Regulating media & communications | ACMA

Regulating media & communications

The ACMA is responsible for regulating online content, including internet and mobile phone content, and enforcing Australia's anti-spam law. The ACMA's responsibilities include:

  • promoting self-regulation and competition in the communications industry, while protecting consumers and other users
  • fostering an environment in which electronic media respect community standards and respond to audience and user needs
  • managing access to the radiofrequency spectrum
  • representing Australia 's communications interests internationally.

The ACMA’s regulatory functions are set out in Part 2, Division 2 of the Australian Communications and Media Authority Act 2005.

Broadcasting regulation

The ACMA plans the channels that radio and television services use, issues and renews licences, regulates the content of radio and television services and administers the ownership and control rules for broadcasting services.

Online content regulation

The ACMA is responsible for regulating online content (including internet and mobile content) and enforcing Australia's anti-spam law.

Telecommunications regulation

The ACMA licences Australia's telecommunications carriers and regulates fixed line and mobile telecommunications.

Radiofrequency spectrum management regulation

The ACMA plans and manages the radiofrequency spectrum in Australia. It is responsible for compliance with licensing requirements and investigating complaints of interference to services.

Effectiveness indicators

The ACMA’s effectiveness indicators include:

  • a regulatory approach that promotes benefits to end-users and contributes to efficient and competitive Australian radiocommunications and telecommunications industries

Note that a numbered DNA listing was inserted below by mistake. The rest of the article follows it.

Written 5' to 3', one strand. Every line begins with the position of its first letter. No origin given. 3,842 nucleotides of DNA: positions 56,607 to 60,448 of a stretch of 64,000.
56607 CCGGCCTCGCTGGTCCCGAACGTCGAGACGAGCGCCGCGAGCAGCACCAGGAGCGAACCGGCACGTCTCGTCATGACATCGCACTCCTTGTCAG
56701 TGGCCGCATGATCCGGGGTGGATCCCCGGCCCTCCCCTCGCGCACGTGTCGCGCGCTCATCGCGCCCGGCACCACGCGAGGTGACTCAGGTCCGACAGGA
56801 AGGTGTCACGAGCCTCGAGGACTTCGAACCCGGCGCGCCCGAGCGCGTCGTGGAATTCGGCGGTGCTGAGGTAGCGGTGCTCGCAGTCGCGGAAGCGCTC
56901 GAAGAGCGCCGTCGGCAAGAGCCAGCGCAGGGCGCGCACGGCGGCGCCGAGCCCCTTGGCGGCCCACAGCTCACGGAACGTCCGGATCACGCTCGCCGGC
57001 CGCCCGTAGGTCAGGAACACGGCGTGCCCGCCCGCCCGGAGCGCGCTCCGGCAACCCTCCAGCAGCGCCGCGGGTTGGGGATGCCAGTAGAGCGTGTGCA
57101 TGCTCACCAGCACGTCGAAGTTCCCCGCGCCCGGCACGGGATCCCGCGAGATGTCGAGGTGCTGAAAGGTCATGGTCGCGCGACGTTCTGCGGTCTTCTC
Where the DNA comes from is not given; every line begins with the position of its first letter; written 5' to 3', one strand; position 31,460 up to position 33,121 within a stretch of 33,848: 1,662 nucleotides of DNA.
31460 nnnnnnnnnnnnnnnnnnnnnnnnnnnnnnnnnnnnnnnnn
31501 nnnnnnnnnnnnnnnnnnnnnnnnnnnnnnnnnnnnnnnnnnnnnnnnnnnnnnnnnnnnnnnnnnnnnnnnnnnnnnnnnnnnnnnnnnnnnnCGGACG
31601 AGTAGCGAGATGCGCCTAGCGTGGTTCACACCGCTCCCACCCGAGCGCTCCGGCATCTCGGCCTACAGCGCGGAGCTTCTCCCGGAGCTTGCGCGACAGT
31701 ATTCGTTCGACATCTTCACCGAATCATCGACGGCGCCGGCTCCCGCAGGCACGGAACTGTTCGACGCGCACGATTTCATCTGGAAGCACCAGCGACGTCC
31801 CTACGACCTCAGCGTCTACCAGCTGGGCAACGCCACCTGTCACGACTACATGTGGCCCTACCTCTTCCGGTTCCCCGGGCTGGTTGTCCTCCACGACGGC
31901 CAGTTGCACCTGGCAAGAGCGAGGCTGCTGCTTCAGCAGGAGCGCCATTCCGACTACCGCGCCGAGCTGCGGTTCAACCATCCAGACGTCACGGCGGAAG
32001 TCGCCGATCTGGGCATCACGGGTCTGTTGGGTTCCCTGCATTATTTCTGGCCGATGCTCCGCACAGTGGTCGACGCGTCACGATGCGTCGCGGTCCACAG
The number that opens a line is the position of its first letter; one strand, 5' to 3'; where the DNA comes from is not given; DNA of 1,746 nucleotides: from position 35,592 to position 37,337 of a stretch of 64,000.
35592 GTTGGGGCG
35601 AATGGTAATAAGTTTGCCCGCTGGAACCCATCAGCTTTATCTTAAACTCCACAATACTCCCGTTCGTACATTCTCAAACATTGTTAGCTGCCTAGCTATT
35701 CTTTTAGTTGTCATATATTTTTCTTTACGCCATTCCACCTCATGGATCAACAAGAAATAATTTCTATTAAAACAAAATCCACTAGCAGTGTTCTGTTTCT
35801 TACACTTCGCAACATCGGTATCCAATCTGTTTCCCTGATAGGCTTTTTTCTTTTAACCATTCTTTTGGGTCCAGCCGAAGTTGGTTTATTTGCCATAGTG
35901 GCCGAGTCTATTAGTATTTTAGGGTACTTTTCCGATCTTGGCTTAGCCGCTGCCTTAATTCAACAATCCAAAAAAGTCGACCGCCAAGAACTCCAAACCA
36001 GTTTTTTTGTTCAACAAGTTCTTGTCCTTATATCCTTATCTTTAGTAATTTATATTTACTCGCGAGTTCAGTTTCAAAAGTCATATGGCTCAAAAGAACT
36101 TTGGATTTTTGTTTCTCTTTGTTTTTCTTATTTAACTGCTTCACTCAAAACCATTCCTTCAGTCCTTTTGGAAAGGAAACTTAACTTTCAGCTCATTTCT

• efficiency in the planning, allocation and use of national resources such as radiofrequency spectrum, telecommunications numbering and telecommunications infrastructure
  • containing the costs of regulation and of the ACMA’s services
  • the fostering of industry self-regulation in a way that addresses public interest considerations without imposing undue financial and administrative burdens on industry
  • expansion of industry number and type of new services made available
  • community and consumer satisfaction level of awareness and satisfaction with regulatory mechanisms to be gauged by research into community attitudes.

Regulatory plans

Australian Public Service Departments and agencies publish regulatory plans to provide business and the community with access to information about past and planned changes to Commonwealth regulation. It also makes it easier for businesses to take part in developing regulation that affects them.

Regulatory plans consist of two distinct types of entries:

  • information about changes to business regulation which occurred in the previous financial year
  • information about activities planned for the next financial year, which could lead to changes in business regulation.

‘Business regulation’ includes primary legislation, subordinate legislation, quasi-regulation or treaties which directly affect business, have a significant indirect effect on business, or restrict competition.

The ACMA’s regulatory plans are available.


Last updated: 05 November 2015